Citing our prior work with the Lewin Group, PMC stressed the importance of PCORI moving beyond conventional CER analysis, noting that “comparative effectiveness research (CER) studies to date have rarely accommodated the collection and reporting of genomic, behavioral, environmental, and other individual patient differences.”

To ensure that the tenets of personalized medicine outlined in the authorizing legislation are upheld, PMC reiterated our call for creation of a PCORI Advisory Panel on Personalized Medicine and Innovation and for establishment of standards for updating studies and analyses based on changes in the science or evidence base. We also are making recommendations to address:

  1. Heterogeneity of Treatment Effectiveness Standards: Recommend that either a separate section on standards for biomarkers and genetic variables be added to the report or an additional section on heterogeneity of treatment effectiveness be developed to guide the use of biomarker data in patient-centered outcomes research.
  2. Diagnostic Test Study Standards: Develop a new paradigm for collecting and analyzing evidence by recommending variations in new clinical trial design, using patient registries to identify respondents, analyzing archived biospecimens, and implementing retrospective analysis of laboratory data.
  3. Stakeholder Engagement: Release a table outlining the categories of specific comments received in all future comment submission periods with an explanation of how PCORI addressed the comments as a way to re-emphasize the importance of stakeholder engagement.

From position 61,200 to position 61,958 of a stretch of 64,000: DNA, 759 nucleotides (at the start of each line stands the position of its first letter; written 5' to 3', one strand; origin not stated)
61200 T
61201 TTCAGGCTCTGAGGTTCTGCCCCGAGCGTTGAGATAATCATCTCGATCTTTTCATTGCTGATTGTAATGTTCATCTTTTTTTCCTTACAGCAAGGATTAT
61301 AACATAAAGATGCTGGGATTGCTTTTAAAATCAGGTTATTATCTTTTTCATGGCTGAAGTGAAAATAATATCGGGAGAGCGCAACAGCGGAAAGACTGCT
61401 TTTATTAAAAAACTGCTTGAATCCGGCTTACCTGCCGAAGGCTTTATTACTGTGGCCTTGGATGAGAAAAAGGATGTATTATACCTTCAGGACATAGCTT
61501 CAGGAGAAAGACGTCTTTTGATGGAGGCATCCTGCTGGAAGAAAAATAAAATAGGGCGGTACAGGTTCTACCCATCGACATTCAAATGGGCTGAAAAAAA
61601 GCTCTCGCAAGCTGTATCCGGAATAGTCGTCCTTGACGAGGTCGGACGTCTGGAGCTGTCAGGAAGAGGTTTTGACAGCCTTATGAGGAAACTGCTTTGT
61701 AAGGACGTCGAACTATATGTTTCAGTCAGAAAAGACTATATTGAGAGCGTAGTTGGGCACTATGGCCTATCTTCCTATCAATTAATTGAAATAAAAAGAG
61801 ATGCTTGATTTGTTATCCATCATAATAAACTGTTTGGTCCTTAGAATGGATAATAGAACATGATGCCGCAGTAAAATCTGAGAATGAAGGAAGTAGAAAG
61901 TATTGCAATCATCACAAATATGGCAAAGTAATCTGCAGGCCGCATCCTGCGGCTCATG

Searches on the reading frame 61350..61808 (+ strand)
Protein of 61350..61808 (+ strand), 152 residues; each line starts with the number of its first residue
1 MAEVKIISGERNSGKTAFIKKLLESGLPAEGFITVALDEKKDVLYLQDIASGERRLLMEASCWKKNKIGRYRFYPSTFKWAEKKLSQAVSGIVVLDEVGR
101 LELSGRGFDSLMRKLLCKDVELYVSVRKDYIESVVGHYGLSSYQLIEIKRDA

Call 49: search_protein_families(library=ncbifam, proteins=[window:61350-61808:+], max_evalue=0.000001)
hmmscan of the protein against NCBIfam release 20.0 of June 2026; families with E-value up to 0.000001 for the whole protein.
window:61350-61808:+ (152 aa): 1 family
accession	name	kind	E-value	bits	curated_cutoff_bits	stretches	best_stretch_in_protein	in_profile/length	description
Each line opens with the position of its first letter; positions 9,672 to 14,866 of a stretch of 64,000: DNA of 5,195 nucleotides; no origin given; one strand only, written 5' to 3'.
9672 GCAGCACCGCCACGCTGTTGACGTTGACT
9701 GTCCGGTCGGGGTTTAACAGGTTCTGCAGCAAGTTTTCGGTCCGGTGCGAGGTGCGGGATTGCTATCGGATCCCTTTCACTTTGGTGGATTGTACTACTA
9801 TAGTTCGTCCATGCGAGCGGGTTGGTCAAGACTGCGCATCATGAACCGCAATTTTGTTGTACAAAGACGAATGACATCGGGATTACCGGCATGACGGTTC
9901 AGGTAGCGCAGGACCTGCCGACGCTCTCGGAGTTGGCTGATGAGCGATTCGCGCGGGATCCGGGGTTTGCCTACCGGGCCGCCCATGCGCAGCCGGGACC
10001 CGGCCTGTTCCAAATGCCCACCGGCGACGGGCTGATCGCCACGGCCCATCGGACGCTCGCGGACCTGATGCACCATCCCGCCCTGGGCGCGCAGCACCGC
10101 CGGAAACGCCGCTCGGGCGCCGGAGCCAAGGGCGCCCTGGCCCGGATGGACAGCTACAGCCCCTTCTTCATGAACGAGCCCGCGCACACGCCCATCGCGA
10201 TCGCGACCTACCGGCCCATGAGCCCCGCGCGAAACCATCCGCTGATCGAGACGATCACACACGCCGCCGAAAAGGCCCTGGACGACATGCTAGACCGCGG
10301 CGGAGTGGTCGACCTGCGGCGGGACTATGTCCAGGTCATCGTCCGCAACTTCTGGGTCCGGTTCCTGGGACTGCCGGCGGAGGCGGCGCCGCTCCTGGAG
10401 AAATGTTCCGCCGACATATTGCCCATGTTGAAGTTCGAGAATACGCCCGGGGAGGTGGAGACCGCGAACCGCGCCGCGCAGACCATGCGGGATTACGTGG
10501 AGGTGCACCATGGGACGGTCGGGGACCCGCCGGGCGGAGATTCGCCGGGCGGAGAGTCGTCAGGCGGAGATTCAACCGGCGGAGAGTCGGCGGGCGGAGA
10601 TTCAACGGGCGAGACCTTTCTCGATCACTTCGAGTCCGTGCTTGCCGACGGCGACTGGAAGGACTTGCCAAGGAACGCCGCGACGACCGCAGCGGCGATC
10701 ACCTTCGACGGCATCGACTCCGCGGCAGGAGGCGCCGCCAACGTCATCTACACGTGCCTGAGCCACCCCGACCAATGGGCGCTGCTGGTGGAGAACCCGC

Approaching One-Year Anniversary at FDA, Stephen Spielberg Highlights Agency’s Progress in Personalized Medicine

August 20, 2012

In his address to the Personalized Medicine Coalition (PMC) Policy Committee at our most recent meeting, Stephen Spielberg, M.D., Ph.D., Deputy Commissioner for Medical Products and Tobacco at the U.S. Food and Drug Administration (FDA), announced that the Agency will develop a catalog of personalized medicine-related activities. The catalog, as Dr. Spielberg described, will provide a full accounting of the activities at the agency, including all regulatory divisions and regulatory science.

While reflecting on his 11-month tenure at the agency, Dr. Spielberg also noted that the largest area for advancing personalized medicine was through communication among stakeholders and FDA Centers.  He noted that “PMC is so important because we need dialogue; no one has a lock on complete information.”

The attendees of the policy meeting were pleased to hear that already, less than a year into Dr. Spielberg’s appointment at the agency, he was working to encourage collaboration and communication across divisions.  Dr. Spielberg was previously Director of the Center for Personalized Medicine and Therapeutic Innovation at Children’s Mercy Hospital, one of the founding members of the PMC and so has experience in bringing groups together to advance personalized medicine.

Dr. Spielberg outlined his optimism for personalized medicine at the FDA, noting that one third of the new drug approvals currently in review are for targeted or orphan indications.  He said that by year’s end, we could expect guidance documents on companion diagnostics and co-development, as well as the previously mentioned catalog.

These guidance documents and a FDA catalog may prove to be additional stepping stones to a broader understanding of the impact of personalized medicine on scientific research and clinical medicine.  At PMC, we will continue to work with FDA to promote broader engagement across the ecosystem of stakeholders and greater transparency around research and drug development.  We look forward to the issuance of these materials later this year and will engage a public discourse about them.